by Marshall Goldsmith
We all know people who are bored and frustrated in their jobs, confused about the dark tunnel their career has fallen into and not shy about sharing their bitterness with the rest of the world. I call it “nojo,” a negative spirit toward what they are doing now that starts from the inside and radiates outside.
Nowhere is nojo more evident to me than in the service economy. Take air travel, for example. I’ve been traveling roughly 185 days a year for three decades. On American Airlines alone I just passed the dubious milestone of 10 million frequent flyer miles. I have interacted with thousands of flight attendants.
Most are dedicated, professional and geared to providing excellent service. They demonstrate mojo, a positive, powerful spirit that starts inside and radiates outside. A few are grumpy and act like they would rather be anywhere else than on the plane with me. They demonstrate nojo.
Both the mojo and nojo flight attendants are doing exactly the same activity at the same time for the same company at the same salary for the same customers, yet the message that each is sending to the world about his or her experience couldn’t be more different.
A restaurant is another arena for mojo gazing. From expensive gilded palaces of fine dining to cheap roadside diners, you see all types of people. As a patron, you always have some personal interaction with a waiter, and at the end you give the waiter a performance review in the form of a tip.
It’s pretty easy to tell who wants to be waiting tables and who’d rather be doing something else. In France, waiting tables is generally seen as an honorable career, not a fallback position of last resort. In the United States, people may become waiters and waitresses because it’s the only job available or because it’s a relatively flexible job they can do while pursuing something else. In New York or Los Angeles, half the waiters may be actors, painters or writers. There’s nothing wrong with that. People have to make a living while they perfect their craft, audition for parts or write that first novel.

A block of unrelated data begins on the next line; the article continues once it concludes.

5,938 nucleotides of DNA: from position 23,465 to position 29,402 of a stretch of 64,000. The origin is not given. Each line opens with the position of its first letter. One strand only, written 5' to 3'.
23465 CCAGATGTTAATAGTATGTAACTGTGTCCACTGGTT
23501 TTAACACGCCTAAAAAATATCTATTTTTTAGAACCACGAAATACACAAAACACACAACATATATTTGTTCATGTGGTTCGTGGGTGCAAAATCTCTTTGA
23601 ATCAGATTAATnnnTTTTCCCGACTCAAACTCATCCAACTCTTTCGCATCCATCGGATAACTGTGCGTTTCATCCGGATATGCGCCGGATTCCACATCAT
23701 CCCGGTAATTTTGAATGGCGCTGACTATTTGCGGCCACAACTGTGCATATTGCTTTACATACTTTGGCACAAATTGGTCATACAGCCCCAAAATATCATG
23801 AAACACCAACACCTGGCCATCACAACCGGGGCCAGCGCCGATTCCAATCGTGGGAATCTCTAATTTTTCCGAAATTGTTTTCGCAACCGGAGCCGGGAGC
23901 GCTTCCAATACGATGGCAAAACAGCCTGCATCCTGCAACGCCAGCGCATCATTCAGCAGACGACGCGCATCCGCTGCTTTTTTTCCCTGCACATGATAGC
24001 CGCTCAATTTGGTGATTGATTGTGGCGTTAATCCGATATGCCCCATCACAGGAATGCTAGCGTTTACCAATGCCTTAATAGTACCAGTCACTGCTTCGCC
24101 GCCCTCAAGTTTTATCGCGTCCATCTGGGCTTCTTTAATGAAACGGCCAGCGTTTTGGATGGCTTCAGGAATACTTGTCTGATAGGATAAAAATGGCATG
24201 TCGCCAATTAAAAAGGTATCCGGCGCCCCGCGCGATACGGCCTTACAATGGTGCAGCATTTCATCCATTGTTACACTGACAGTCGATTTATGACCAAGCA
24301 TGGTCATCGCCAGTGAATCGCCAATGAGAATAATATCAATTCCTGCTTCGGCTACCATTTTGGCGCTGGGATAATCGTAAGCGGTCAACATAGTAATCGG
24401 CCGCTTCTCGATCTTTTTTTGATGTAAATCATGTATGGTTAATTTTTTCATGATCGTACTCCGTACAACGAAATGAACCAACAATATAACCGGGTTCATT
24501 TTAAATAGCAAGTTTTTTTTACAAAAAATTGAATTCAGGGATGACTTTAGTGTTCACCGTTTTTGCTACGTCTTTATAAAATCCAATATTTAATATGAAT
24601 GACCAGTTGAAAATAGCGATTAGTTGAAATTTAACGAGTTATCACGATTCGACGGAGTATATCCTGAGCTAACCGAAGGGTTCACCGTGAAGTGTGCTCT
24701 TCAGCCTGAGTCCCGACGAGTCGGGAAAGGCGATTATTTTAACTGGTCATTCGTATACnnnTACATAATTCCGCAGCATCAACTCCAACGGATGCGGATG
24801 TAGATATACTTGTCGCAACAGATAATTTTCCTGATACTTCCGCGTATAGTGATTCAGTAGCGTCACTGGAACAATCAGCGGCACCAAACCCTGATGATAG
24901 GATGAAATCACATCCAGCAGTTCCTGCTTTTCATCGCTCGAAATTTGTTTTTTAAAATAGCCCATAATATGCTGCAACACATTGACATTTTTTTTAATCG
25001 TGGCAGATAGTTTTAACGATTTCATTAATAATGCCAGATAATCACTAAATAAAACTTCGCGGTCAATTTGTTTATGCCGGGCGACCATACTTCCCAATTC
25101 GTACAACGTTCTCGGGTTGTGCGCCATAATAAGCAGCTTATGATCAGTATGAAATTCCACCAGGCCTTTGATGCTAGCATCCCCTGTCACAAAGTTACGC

What I find interesting about waiters is the wide variety of attitudes people bring to a narrowly defined job. Because waiting tables is one of the most directly compensated jobs in our economy, you’d think waiters would reliably take people’s orders, deliver food, pay attention without hovering, be engaging without intruding and correct mistakes promptly — in short, focus on what they have to do in order to earn the biggest tip.
The best ones appreciate the process. They appreciate the work itself. No matter how they feel about their circumstances, they radiate mojo. Their customers usually take note of this positive spirit when calculating the tip. The waiter’s mojo literally translates into cash.
The worst ones make it a point to let you know they find the job demeaning, and they are really more interested in their other life. That negative behavior may translate into a smaller tip.
Also on the low mojo end of the scale are the waiters who treat the job as menial work. It’s not that they have another life that represents the real them. They simply need the job. They’re not that intrigued by the subtleties of waiting on people, and they’re not getting any personal satisfaction out of it.
Finally, there are the career waiters. You’re more likely to find them in fancy big-city restaurants where checks and tips are big. They are waiters by choice, not by accident or desperation. There’s a professional snap to how they do their job, and they never hint they would rather be doing something else. They are committed to doing tasks well, and they are capable of mining personal satisfaction from them. If they have a bad day, they don’t take it out on their customers. They get paid well, and they deserve it.
My friend John Baldoni recently conducted a leadership seminar and used the mojo and nojo framework to describe employee engagement. One of the participants said, “I’ll bet everyone in this room can make a list of the employees in our company who are role models of nojo. And we all wish that they would ‘gojo.’”